Dibner's team studied two groups of mice with only 20 percent of their β-cells left, following large targeted ablation of these cells, to explore the link between internal biological clocks and β-cell regeneration. Mice had working circadian clocks in one group, while a main circadian clock gene expression was blocked in the other group, and so they had defective clocks and were essentially arrhythmic.

The BMAL1 gene, which codes for a transcription factor known for its key action in the functioning of the circadian clock, was absent in the arrhythmic mice. The findings of the team's experiments showed that in these arrhythmic mice there was virtually no compensatory β-cell regeneration. "... in the absence of the critical core clock component BMAL1, regeneration of pancreatic β-cells did not proceed, leading to fatal diabetes in a high proportion of animals," they wrote.

The team said their findings are proof that the proliferation of residual β-cells, in this case due to major ablation of β-cells, follows a circadian pattern. "The result was quite obvious," said research co-leader Volodymyr Petrenko, PhD, a Dibner laboratory researcher.

"The mice carrying defective clocks were unable to regenerate their beta cells and suffered from extreme diabetes, while the animals in the control group had their beta cells regenerated; their diabetes was under control in only a few weeks." By calculating the number of dividing beta cells over 24 hours, the scientists observed that at night, while mice are ac ac, cell regeneration was substantially greater. "We are now showing that the highest rate of proliferation occurs in the middle of the night during the operation process, and that it corresponds with the peaks of rhythmic expression of the genes that encode main cell cycle regulators," they wrote.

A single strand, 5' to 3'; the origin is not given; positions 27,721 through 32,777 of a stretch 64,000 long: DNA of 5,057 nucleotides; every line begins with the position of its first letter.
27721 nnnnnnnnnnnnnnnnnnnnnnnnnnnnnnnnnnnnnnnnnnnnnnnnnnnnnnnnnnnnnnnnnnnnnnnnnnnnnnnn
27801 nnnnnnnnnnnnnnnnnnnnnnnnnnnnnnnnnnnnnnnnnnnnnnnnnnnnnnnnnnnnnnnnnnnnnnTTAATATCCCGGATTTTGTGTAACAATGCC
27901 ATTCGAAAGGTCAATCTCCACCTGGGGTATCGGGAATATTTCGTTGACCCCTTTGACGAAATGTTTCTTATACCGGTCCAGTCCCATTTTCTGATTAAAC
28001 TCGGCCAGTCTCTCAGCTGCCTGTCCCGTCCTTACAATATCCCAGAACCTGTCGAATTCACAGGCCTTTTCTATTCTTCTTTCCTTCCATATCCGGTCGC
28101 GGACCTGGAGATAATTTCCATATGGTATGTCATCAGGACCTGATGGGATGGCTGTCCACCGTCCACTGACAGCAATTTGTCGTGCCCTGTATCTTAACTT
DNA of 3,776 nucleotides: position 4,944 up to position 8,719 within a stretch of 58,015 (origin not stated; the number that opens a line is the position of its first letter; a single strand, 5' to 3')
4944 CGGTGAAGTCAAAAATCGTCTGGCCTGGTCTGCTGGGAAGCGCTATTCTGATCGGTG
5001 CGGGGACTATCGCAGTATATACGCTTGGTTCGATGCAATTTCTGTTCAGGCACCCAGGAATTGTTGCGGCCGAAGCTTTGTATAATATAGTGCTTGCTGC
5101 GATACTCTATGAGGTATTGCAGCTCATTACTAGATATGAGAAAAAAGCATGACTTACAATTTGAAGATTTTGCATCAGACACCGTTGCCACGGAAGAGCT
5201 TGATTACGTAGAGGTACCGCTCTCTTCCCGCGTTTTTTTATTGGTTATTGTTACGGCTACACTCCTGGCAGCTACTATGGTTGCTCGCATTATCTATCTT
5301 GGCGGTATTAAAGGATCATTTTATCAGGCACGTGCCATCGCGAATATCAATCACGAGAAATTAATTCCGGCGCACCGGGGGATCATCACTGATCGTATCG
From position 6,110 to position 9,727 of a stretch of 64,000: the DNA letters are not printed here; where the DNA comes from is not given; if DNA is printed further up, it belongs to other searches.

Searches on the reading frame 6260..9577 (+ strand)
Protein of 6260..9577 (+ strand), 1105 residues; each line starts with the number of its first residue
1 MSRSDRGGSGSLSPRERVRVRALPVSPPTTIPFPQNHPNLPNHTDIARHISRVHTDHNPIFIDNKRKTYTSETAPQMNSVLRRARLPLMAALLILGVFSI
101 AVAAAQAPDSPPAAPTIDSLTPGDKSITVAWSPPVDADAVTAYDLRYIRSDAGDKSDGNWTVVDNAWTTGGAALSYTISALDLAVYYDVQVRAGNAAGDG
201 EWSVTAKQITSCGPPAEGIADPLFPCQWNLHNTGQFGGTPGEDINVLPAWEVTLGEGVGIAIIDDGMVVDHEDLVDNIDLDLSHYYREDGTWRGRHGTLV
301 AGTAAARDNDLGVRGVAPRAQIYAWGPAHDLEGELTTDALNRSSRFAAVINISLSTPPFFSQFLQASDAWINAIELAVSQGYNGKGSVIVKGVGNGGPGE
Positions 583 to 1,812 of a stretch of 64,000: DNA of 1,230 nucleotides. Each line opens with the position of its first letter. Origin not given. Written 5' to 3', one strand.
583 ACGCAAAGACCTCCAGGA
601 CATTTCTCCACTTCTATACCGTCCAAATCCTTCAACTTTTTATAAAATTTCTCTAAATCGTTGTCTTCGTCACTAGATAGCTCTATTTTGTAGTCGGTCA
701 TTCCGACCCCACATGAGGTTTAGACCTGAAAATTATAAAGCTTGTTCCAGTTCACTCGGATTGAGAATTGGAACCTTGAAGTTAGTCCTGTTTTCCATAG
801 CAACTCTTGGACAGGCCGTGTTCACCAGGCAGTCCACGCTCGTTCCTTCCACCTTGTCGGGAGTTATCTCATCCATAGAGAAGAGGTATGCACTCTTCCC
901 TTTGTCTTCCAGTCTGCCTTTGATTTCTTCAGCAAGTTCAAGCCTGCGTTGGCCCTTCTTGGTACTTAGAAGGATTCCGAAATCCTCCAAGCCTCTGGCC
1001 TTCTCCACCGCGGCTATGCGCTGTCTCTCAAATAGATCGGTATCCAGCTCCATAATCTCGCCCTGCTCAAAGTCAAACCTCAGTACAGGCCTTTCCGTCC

Their study shows that the BMAL1 gene is necessary for beta cell regeneration,” Petrenko clarified. In addition, 24-hour large-scale transcriptomic analyses performed in collaboration with Bart Vandereycken, PhD, at the UNIGE mathematics department, revealed that not only upregulated, but also acquired circadian rhythmicity were the genes responsible for regulating cell cycle and proliferation.

"It seems that BMAL1 is also central to our investigation," Dibner stressed. However it remains uncertain whether regeneration involves the functioning circadian clocks themselves, or just BMAL1, whose functional range goes beyond the clocks. That is what we want to explore at the moment.

Interestingly, there were also very high levels of glucagon in the blood in the arrhythmic mice, and scientists also want to explore the role of alpha-cells in this model that generate glucagon, the hormone that antagonises insulin. "In an effort to explore the possibility of causing β-cell regeneration in humans in the future, a thorough understanding of these mechanisms must now be sought," concluded the authors.

Post a Comment